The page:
In third year university, I spent a winter working at the coat check for a high-end night club/cigar lounge. Oddly enough, this is one of the best jobs I ever had. I made an hourly wage, plus tips (usually about $100-$200 a night). The clientele was a lot of pro sports players, C-list celebs and other high-roller types. The money was good and the people watching didn’t disappoint. Annnnd, at the end of the night they’d give us free sandwiches. I’d always leave work with cash in my wallet and a handful of sandwiches stuffed in my purse, that I’d eat for lunch & dinner the next day. Because, #studentlife.
8. Peddler of fancy old lady clothes.
Home for the summer after second year university and desperate for a job, I spent a few months working at a boutique that sold high-end designer clothes. From ten seasons ago. The clothes were brand new, they had just been in the store forever. The rest of the stock looked like it was pulled from the wardrobe department of The Golden Girls. My manager reminded me of Kris Jenner, only more evil and with a raging cocaine habit. She would frequently yell at me because she didn’t think I was selling enough. (IT’S NOT MY FAULT THAT I CAN’T MOVE THIS PAIR OF SUN-FADED SHOP WORN YELLOW VERSACE JEANS, SUSAN.)
9. Managing a Co-Op residence.
This is by far the worst job I ever had. You can read about it here. And yes, I still have nightmares about the van and the never-ending demand for toilet paper.
10. This job.
Being a freelance writer that mostly writes about sex and relationships is weird & wonderful & I wouldn’t trade it for anything. I get to interview porn stars, travel to nude resorts and share my feelings with the internet, all in the name of work. I like to think that all of these other jobs in some way prepared me for what I do now, which often involves writing and speaking about things that make other people feel uncomfortable. “Itchy balls” guys of the world, I solute you.
What’s the strangest or most memorable job you’ve had?
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I found a sex related topic I haven’t written about yet: mattresses! I never considered the impact mattress comfort had on my sex life until I moved in with my ex-partner. I went from sleeping on a reasonably comfortable spring mattress to spending my nights atop of an Ikea foam mattress that I’m pretty sure was designed by Satan himself. Every morning I’d wake up with a sore back and achy muscles. I have a back injury and when my back doesn’t feel good, my libido suffers. When we finally made the switch and invested in a super comfy mattress, it had a positive impact on our sex life. (It’s amazing how much sexier you feel when you’re no longer living in a real-life version of the sofa bed episode of Seinfeld.)
So, without further adieu, here are a few pointers on how to choose the right mattress so your sex life never has to suffer.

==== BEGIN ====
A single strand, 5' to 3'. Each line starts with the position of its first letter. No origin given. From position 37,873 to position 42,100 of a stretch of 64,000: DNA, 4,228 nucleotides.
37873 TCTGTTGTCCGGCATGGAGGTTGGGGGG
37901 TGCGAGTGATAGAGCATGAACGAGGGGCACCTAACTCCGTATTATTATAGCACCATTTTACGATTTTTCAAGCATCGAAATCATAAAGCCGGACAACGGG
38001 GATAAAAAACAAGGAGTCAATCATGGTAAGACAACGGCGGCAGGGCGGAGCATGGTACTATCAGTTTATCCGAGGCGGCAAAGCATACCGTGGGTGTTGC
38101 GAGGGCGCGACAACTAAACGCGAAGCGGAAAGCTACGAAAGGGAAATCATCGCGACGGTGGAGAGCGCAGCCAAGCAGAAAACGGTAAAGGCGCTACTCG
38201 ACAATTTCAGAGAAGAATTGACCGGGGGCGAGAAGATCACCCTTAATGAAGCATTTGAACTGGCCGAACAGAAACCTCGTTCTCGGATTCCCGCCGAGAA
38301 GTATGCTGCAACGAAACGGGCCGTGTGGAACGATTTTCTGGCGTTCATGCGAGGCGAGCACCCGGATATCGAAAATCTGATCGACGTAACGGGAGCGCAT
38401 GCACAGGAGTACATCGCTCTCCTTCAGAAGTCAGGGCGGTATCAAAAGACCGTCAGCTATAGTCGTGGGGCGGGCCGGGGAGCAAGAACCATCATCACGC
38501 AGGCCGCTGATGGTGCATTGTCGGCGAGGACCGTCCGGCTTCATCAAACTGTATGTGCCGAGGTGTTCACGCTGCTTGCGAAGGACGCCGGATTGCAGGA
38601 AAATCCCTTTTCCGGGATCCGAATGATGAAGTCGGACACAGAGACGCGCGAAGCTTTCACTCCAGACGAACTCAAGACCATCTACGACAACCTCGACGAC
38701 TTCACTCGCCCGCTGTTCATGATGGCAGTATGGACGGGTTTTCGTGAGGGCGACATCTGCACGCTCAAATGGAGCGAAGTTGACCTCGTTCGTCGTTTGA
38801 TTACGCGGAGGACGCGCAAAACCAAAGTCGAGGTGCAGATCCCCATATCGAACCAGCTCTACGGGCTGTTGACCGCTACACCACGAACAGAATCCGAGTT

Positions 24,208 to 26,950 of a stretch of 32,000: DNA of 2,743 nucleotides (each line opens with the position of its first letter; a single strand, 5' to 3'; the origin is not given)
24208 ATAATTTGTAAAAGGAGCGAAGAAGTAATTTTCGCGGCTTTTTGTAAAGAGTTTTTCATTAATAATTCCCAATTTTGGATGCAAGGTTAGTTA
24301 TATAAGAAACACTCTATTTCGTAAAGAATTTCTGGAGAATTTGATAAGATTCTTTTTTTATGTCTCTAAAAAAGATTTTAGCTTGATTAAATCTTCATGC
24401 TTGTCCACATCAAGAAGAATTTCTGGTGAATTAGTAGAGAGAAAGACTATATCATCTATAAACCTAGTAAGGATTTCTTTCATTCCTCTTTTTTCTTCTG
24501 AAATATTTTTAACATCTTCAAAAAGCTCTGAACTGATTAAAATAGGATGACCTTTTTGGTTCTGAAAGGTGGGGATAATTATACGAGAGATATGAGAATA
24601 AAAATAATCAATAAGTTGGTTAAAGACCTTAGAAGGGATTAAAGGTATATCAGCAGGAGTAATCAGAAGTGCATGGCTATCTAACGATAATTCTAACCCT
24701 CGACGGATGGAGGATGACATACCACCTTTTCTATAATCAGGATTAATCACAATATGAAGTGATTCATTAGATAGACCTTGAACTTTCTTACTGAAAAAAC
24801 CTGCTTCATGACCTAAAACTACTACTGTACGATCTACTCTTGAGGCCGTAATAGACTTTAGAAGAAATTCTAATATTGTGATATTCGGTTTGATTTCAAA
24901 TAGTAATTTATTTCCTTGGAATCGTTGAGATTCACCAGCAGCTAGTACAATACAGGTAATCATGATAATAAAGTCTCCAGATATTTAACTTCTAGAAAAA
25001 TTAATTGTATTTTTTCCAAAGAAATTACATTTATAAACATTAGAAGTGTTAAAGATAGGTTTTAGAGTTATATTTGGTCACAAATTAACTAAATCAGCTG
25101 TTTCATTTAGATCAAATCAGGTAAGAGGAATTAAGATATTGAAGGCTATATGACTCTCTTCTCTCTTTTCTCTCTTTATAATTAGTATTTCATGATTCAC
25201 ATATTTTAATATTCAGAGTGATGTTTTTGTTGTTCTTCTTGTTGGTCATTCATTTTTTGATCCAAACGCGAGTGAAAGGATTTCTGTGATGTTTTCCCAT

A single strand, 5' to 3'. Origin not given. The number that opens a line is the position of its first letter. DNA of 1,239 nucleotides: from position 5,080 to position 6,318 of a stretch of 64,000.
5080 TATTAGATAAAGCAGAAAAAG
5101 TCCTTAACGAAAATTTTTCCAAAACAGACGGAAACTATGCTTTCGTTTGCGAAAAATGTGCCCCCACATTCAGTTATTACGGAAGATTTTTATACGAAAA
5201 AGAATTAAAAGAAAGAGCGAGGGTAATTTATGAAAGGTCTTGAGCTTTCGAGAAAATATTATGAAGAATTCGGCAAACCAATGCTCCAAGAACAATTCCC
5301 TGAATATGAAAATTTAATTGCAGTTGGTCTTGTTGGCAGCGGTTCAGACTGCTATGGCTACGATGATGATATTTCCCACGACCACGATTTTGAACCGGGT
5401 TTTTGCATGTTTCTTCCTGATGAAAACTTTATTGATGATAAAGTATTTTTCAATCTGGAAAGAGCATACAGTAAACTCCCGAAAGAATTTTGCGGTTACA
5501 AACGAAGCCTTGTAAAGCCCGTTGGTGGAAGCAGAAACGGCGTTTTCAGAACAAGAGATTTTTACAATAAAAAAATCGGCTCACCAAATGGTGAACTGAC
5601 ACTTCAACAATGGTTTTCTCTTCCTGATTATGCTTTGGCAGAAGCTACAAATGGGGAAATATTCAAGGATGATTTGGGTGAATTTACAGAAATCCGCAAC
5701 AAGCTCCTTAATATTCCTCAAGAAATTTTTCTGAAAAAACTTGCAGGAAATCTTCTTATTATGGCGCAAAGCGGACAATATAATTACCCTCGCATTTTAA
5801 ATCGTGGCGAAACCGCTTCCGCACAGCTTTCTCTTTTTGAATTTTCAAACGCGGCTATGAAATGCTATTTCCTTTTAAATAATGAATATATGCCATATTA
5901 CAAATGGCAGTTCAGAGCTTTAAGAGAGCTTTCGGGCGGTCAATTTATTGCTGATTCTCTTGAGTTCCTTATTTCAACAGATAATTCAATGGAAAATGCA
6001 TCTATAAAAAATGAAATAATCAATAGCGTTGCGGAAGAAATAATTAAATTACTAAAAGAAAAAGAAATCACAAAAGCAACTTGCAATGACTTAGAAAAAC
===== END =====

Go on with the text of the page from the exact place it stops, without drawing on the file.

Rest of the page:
When choosing a mattress for sex, comfort is one of the things you don’t want to mess around with. Anyone who’s ever had the unfortunate experience of having sex on a futon only to wake up the next day feeling like their body was put through a trash compactor, knows exactly what I’m talking about. The last thing you want is to strain your body while making love (this is especially true if you already have an injury like I do.) Some mattresses will strain your knees, buttocks, or hands, and other areas of your body that offer support during sex. When these are strained, you will get tired out more quickly and may even wake up to body pain. Look for a mattress that’s comfortable and supportive so that sex can be as pleasurable as possible — something that’s more difficult to achieve when you’re worried about your mattress giving you shin splints.
While most people have differing preferences when it comes to noise during sex, I think most of us can agree that there’s nothing sexy about a creaky, squeaky mattress. This is especially true if you live with other people and want to keep things, um, discreet. Instead, aim to create an environment that allows you to focus on your partner with minimal distractions. By providing comfort and discretion, a quiet mattress will help increase performance and pleasure for both of you.
To maintain rhythm and endurance you’ll want to make sure your mattress offers sufficient bounce. A rigid base may not offer this. When you don’t have enough bounce, your partner will feel like they’re being pressed into the mattress — and not in a good way. So, make sure you find a mattress with sufficient bounce for maximum pleasure.
When choosing a mattress to bolster your sex life, you also need to think about edge support — the encasement around the frame that spring mattresses require to support the springs. A good mattress will offer sufficient edge support to ensure safety and comfort, and will be designed to accommodate weight and pressure, without collapsing (I’m not sure what that would look like, but it doesn’t sound fun). Instead of worrying about stuff, a good mattress allows you to focus on what’s important: great sleep and satisfaction from sex.
So, there you have it. If you’re shopping for a mattress with sex in mind, these tips should help. Think about it: the average person sleeps for one third of their life (if you sleep approx 8 hours a night and live for 75 years, that’s 25 years or 9,125 days that you spend asleep). You owe it to yourself to create the perfect refuge and playground for you and your partner(s) with a good mattress.